New York, Aug 15 (IANS) US scientists have repurposed genetic modification technology CRISPR to identify antibodies in patient blood samples in a move that could inspire a new class of medical diagnostics, particularly in the treatment of Covid-19.
The technology involves customisable collections of proteins which are attached to a variant of Cas9, the protein at the heart of CRISPR, that will bind to DNA but not cut it as it would when used for genetic modification. When these Cas9-fused proteins are applied to a microchip sporting thousands of unique DNA molecules, each protein within the mixture will self-assemble to the position on the chip containing its corresponding DNA sequence.
Researchers at the Harvard Medical School and Brigham and Women's Hospital, Boston, have called this technique 'PICASSO', short for peptide immobilisation by Cas9-mediated self-organisation. By then applying a blood sample to the PICASSO micro-array, the proteins on the microchip that are recognised by patient antibodies can be identified, they said.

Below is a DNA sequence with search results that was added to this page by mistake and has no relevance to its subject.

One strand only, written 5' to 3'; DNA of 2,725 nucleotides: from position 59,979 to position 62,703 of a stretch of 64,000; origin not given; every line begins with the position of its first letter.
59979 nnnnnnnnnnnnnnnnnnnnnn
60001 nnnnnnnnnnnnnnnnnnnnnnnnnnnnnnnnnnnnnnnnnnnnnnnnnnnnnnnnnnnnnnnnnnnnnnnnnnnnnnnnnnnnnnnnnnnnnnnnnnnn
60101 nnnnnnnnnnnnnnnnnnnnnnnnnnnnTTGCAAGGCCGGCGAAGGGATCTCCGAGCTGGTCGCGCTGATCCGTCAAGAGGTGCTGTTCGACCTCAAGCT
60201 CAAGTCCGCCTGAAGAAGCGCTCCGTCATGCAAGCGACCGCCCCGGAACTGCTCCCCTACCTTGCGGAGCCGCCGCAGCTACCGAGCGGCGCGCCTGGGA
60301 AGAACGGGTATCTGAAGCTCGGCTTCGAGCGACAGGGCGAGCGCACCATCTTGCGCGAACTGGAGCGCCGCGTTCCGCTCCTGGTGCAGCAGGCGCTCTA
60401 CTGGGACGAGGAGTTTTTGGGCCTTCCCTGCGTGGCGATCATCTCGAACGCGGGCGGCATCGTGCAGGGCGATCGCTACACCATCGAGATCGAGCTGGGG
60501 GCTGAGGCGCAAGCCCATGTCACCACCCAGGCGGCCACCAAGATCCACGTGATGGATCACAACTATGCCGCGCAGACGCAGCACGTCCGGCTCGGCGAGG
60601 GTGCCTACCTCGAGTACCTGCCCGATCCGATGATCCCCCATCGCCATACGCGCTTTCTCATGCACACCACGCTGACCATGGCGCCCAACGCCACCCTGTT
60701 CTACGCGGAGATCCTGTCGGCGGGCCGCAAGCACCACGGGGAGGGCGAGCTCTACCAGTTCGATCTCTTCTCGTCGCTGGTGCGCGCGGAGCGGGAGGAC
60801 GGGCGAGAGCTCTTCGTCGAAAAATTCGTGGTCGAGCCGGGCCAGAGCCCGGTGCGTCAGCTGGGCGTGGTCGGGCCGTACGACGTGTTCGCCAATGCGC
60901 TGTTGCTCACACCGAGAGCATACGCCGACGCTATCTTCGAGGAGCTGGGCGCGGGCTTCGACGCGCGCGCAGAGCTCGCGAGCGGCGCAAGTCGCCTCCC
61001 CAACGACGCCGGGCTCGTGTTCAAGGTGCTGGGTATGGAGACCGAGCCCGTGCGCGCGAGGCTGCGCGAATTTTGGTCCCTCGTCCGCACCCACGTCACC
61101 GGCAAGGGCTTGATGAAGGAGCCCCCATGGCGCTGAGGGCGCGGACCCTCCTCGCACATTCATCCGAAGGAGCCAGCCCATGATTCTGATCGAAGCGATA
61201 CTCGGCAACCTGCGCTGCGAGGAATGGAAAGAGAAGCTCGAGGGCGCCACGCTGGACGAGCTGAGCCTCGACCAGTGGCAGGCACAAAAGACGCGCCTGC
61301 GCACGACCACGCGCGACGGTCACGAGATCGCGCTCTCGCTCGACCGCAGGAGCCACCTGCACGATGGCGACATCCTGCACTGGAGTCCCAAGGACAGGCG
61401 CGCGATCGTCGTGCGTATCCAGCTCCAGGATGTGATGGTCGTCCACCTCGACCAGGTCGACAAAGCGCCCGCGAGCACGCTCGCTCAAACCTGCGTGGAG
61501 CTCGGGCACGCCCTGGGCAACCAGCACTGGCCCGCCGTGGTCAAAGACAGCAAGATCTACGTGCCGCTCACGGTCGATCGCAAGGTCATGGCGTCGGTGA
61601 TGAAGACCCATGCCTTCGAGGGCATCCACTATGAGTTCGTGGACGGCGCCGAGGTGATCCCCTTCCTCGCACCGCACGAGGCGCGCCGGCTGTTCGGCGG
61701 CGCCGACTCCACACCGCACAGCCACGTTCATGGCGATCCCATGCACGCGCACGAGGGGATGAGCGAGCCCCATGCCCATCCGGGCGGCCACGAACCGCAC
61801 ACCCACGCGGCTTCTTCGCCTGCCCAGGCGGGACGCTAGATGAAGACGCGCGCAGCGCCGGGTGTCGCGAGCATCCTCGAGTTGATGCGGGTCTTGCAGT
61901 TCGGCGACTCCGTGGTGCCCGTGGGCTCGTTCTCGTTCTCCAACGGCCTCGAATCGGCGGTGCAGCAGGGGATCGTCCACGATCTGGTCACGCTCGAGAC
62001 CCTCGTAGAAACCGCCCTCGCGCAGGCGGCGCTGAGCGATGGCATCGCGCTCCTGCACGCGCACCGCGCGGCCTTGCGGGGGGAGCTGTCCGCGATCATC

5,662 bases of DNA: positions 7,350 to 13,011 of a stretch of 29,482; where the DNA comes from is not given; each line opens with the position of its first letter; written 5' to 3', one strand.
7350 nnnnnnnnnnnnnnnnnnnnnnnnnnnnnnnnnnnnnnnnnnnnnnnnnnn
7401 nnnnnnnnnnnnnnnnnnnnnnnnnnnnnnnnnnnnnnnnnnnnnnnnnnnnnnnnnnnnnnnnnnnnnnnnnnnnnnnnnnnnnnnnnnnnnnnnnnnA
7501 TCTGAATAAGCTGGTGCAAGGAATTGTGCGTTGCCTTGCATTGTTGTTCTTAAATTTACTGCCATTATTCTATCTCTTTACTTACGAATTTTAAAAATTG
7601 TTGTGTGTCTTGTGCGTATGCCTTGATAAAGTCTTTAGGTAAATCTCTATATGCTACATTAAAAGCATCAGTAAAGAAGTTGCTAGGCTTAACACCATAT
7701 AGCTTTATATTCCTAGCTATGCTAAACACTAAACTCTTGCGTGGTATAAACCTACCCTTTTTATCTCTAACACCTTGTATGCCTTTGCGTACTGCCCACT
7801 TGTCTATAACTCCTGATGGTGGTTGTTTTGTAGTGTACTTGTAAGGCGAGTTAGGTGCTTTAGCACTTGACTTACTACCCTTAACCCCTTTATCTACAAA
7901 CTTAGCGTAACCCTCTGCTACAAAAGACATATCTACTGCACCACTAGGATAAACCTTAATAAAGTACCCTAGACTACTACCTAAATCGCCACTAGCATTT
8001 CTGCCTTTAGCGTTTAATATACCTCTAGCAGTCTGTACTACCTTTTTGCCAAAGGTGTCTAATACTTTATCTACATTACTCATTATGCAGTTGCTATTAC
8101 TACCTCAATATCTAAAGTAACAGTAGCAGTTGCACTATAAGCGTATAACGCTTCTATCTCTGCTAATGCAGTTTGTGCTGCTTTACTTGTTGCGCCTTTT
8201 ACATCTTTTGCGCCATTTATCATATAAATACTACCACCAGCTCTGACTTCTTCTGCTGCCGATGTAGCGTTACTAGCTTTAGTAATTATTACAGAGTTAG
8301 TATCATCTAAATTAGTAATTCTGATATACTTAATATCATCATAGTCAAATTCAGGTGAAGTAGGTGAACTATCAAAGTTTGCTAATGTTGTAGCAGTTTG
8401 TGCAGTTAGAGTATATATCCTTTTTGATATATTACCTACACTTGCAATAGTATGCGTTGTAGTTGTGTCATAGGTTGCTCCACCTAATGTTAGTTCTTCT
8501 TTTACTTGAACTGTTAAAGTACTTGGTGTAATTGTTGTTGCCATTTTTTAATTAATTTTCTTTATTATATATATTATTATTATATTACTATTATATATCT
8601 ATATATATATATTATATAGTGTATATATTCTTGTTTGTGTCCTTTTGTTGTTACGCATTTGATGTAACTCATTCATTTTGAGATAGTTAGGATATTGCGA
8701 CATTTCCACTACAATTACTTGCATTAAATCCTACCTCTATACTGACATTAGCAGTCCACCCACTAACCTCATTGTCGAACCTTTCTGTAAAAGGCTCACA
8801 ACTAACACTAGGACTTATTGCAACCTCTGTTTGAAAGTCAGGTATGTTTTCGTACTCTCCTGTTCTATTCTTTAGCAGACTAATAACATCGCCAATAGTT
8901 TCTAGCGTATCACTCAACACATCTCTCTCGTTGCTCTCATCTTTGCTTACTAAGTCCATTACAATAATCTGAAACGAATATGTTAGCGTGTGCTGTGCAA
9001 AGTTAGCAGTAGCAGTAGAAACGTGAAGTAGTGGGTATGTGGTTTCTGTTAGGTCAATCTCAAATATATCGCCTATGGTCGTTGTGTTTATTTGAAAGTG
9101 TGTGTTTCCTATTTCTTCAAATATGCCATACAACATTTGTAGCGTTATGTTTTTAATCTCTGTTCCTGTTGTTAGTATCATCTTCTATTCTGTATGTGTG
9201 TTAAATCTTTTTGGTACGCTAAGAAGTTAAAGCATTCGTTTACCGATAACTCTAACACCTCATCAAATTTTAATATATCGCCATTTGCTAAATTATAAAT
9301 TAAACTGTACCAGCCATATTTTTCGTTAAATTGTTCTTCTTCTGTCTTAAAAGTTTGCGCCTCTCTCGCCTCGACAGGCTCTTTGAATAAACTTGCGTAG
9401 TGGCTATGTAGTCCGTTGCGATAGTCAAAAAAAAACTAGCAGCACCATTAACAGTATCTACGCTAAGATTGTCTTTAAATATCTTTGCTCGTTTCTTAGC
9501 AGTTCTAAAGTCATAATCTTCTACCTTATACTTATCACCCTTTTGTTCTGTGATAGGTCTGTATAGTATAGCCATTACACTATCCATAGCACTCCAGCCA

In the study, the team used the technique to detect antibodies binding to proteins derived from pathogens, including SARS-CoV-2, from the blood of recovering Covid-19 patients.
They demonstrated that the technology works to assemble thousands of different proteins, suggesting that it could be readily adapted as a broad-spectrum medical diagnostic tool.
"One of the most exciting aspects of this work is the demonstration of how CRISPR can be applied in an entirely new setting. Previously, CRISPR has been used primarily for gene editing and the detection of DNA or RNA. PICASSO brings the power of CRISPR into a new realm of protein studies, and the molecular self-assembly strategy we show may assist in developing new research and diagnostic tools," said Dr Stephen Elledge at Harvard.
CRISPR technology has the potential to be used as a medical diagnostic tool that could, one day, provide doctors with a way to quickly determine the diagnosis and best course of treatment for each individual patient, the researchers said.